Laguna Beach Residents and Businesses Might Pay More to Flush Their Toilets

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A file photo of construction on a section of the North Coast Interceptor near South Coast Highway and Nyes Place. (Courtesy of Laguna Beach)

Laguna Beach signaled its plan for a 5% hike on residential and commercial customers’ wastewater bills starting this summer to help pay for sewer improvements that are needed to prevent future sewage spills.

For a single-family household, the monthly bill would increase from $63.73 to $66.73. The average commercial ratepayer would see their monthly bill grow from $329 to $374.

The Laguna Beach City Council decided not to pursue a 10% rate increase, which would have provided funding for a more aggressive overhaul of the city’s aging wastewater system. Regardless, the proposed rate increase would only last for one year, requiring councilmembers to revisit the issue and agreed to a long-term solution in 2021.

“Part of the problem is that the sewer system continues to age like everything else over time and the city has invested millions of dollars and will be putting out information over the coming weeks on how much money the city has spent and what they’ve spent it on,” City Manager John Pietig said Tuesday.

Nearly a year ago, the Moulton-Niguel Water District agreed to pay $4.8 million to settle a lawsuit filed by the South Orange County Wastewater Authority and its member agencies, including Laguna Beach, over who should pay for the cost of repairing or replacing the Coastal Treatment Plant in Aliso Canyon. This litigation held up necessary repairs for two years.

Ratepayers will have the opportunity to air their concerns at a public workshop that hasn’t been scheduled yet. If they wish, ratepayers can then officially protest through a mail-in ballot, which must receive a simple majority of no votes to block the rate increase.

The short-term funding plan for the wastewater system also includes a temporary loan of $1 million to $1.5 million from the city insurance fund to help pay the administrative fine for the Thanksgiving Day sewage spill that’s anticipated to come down from the San Diego Regional Water Quality in coming months. The city could apply up to 50% of this sum to future wastewater system improvements. This loan will be repaid over five years, according to a staff report.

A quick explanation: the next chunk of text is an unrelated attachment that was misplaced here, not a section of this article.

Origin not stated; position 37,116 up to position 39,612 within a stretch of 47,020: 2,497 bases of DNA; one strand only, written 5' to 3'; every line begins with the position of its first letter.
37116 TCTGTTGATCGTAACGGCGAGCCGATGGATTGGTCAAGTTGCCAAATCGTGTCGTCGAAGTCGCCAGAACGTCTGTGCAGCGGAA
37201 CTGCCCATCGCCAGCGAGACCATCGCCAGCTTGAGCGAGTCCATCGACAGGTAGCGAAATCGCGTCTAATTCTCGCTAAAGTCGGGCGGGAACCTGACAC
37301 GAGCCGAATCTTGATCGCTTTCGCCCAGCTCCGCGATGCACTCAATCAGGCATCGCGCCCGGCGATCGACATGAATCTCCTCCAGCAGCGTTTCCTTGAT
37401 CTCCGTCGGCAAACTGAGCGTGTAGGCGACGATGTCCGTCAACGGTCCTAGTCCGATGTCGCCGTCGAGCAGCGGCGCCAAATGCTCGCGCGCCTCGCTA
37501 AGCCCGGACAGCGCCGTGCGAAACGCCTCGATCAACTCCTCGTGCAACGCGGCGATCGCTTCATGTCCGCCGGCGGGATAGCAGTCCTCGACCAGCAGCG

Some residents and business owners are flummoxed that city leaders would even consider raising fees in the middle of the economic fallout from the coronavirus. However, Laguna Beach residents should be just as concerned about the threat of sewage spill-prompted beach closures as the weeks-long order to block coastal access over virus community spread, said Roger Butow, executive director of Clean Water Now.

“The city needs to bite the bullet and explain to the taxpayers that this is what is best for the environment,” Butow said. “I don’t see the political will on that [city] council. It’s kind of sad.”

In the wake of the Thanksgiving Day spill that dumped 1.7 million gallons of raw sewage into the Pacific Ocean at Alison Beach, city leaders are anticipating enforcement action from San Diego Regional Water Quality Control Board that could be up to $2 million

Councilmember Peter Blake asked Pietig if pursuing a higher sewer increase of 10% would positively impact how state water regulators view the city and allow some of the anticipated fine to be used for improving Laguna Beach’s wastewater system.

“I do believe that the more that the regional board thinks that the city is taking this seriously and investing in the system the greater chance we will have at negotiating down the fines,” Pietig said.

The bottom line is that Laguna Beach ratepayers will pay dearly for past city councils’ decision to defer sewer maintenance over the past two decades, Butow said.

“It’s like an old car,” Butow said. “At any point in the last 22 years, the city could have spent a few million dollars per year.”

Butow’s criticism of the lack of foresight by city leaders was echoed by Laguna Beach resident Michael Morris during the council meeting on Tuesday.

“The City Council has been content to avoid seriously focusing on our decrepit server system which has been in need of emergency repairs for decades and as a result has caused our ocean to experience repeated spillages and our ratepayers needing to pay fines,” Morris said.

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3 COMMENTS

  1. While I await fiscal watchdogs with pitchforks and weapons at my metaphorical door to comment, i.e., shoot the messenger that is Clean Water Now? Oversight, the resident’s spotlight response to rate increases, should have been laser focused on City Hall these past 22+ years, since CWN was birthed in this berg.
    Born in the crucible of chronic sewage spills and high bacterial concentration counts in our tidal areas, LB was averaging 1 SSO every 3 weeks back in the late 90s—early 2000s, hence the name we came up with in our common outrage: NOW, not whenever the City gets around to it—-Otherwise we’d have named it CLEAN WATER WHENEVER.
    So I guess myself & my NGO are abject, total failures: We’ve been educating not litigating to stuff our pockets, been Paul Revere, ringing the alarm bell gratisasaservice to our community, flying the red warning flag basically solo. Where were or where are the other self-proclaimed protectionists?
    The positive optics of Laguna’s pristine eco-image, as marine habitat stewards, are deteriorating, obviously ramped up and getting increased SM, MSM and regulatory scrutiny after, according to the Technical Report submitted by the City to Cal/EPA in San Diego, the 1.87 million gallon spill this past Thanksgiving.